5 top tips from a Passivhaus homeowner

Architect Tom Gresford’s impressive timber barn in Berkshire is Passivhaus certified - and a masterclass in ultra low-energy building

Title image: Quintin Lake

This property is super-insulated, airtight and needs no active heating or cooling system. The plot cost £80,000 and the build £350,000. So here’s what you need to know to plan your own

Commit to the passive house concept

the exterior of a passivehaus built rural barn in Berkshire

Image: Quintin Lake

The Passivhaus standard requires homes to remain at an ambient temperature of around 20 degrees centigrade with minimal heating and cooling.

Certified houses feature super-high insulation, total airtightness and a heat exchange system that uses air from warmer rooms to raise the temperature of fresh air coming in.

Tom’s costs reduced by 25% when he joined forces with a passive house specialist company. ‘The process becomes easier,’ he says. ‘They built the frame and guaranteed the airtightness, thermal-bridge-free design and U-certified values. These are three of the five criteria critical for a Passivhaus property.’

Use more than one contractor

The exterior of a passive house built rural barn in Berkshire

Image: Quintin Lake

‘We had a project manager, but instead of using one main contractor, each package was tendered out individually so we could get the best value for each job.’

Put together a strong team

interior design of a Passive house built rural barn in Berkshire

Image: Quintin Lake

‘We had an enthusiastic team who knew the specifics of passive house delivery. Our project manager was also a genius co-ordinator.’

Boost insulation wherever you can

The hallway of a Passive house rural barn in Berkshire

Image: Quintin Lake

Tom helped reduce overheating by fitting external motorised blinds to deploy automatically when the house reaches 21 degrees centigrade.

He used triple glazing (essential in passive houses) on all four facades of the building, with the smallest windows on the north side where most of the heat escapes.

Aim for full self-reliance

the exterior front garden entrance at Old Water Tower passive house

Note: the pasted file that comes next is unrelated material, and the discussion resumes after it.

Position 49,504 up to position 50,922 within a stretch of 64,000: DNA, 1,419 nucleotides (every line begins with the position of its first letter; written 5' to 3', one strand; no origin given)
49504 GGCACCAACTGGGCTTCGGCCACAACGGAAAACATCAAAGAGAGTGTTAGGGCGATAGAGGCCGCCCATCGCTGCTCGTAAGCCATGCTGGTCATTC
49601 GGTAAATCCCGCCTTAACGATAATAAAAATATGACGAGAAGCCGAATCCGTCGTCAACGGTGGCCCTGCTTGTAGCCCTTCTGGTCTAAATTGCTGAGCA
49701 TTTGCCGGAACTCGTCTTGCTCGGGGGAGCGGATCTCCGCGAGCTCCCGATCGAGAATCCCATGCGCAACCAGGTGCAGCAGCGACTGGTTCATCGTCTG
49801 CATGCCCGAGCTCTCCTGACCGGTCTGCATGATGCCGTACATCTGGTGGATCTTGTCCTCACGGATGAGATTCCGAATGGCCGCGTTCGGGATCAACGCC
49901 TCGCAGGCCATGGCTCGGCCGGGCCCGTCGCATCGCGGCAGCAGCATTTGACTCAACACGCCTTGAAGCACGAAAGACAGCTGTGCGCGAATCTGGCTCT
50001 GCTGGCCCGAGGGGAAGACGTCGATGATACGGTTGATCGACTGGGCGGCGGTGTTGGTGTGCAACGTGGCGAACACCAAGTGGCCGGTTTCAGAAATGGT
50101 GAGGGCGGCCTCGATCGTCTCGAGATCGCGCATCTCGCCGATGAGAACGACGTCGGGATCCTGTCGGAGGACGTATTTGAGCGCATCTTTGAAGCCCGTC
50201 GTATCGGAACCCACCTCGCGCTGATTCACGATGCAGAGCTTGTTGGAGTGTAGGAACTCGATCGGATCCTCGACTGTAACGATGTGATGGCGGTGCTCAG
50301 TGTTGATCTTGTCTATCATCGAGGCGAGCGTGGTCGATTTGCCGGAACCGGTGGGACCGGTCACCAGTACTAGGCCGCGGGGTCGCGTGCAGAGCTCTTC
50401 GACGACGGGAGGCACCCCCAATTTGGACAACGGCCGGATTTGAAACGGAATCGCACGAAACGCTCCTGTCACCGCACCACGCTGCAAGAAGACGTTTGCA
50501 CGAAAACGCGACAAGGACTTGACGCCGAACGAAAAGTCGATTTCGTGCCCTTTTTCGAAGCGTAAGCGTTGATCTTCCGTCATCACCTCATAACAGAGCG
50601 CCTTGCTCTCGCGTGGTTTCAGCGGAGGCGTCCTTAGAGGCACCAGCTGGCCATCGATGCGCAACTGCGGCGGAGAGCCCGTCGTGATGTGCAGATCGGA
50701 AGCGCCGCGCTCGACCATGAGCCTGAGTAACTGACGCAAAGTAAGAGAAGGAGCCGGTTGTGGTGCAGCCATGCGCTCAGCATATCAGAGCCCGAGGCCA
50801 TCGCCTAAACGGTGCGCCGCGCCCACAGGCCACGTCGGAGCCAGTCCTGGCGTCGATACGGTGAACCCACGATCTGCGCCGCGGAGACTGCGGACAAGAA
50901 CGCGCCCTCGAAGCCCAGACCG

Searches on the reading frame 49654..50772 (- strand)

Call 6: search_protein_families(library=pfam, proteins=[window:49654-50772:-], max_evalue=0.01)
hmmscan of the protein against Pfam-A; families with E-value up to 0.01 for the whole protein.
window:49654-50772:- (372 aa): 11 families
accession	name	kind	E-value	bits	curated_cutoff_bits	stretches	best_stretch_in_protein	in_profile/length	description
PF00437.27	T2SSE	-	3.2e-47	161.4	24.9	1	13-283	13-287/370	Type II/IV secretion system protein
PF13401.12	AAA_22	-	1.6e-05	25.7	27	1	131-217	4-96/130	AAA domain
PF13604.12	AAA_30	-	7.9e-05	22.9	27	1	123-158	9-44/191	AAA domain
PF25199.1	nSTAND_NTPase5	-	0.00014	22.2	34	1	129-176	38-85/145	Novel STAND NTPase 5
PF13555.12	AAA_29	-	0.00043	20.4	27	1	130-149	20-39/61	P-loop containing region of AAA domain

Image: Quintin Lake

The house costs virtually nothing to run. ‘It could be entirely self-reliant,’ says Tom, ‘if enough photovoltaic and solar thermal panels were fitted to the roof. ‘

This could earn cash in the long term via the Government’s Feed-in Tariff scheme, which pays homeowners for the electricity they generate and use from photovoltaic panels or wind turbines.

Look for an integrated design and delivery company

the interior living room in a passive house at Old Water Tower Berkshire

Image: Quintin Lake

Check out companies that offer an all-encompassing passive house building, design and project management service.

‘Instead of choosing a separate architect and project manager,’ says Tom, ‘find a company that can do the whole thing. That will give you cost-certainty from the beginning.’

Plus… Remember the neighbours

Exterior of the doorway at Old Water Tower passive house in Berkshire

Image: Quintin Lake

Foster good relationships and keep the lines of communication open between yourself and the people who will become your neighbours.

‘Before we went to planning,’ says Tom, ‘we invited all the neighbours to view the options we’d put together so they could look at the drawings, see what we were doing with the site, and then select a scheme they liked.’

Words: Andrea Manley, from an original article in Grand Designs Magazine  

Find more passive house design inspiration at Grand Designs Live, where you can learn more about the Passivhaus concept.

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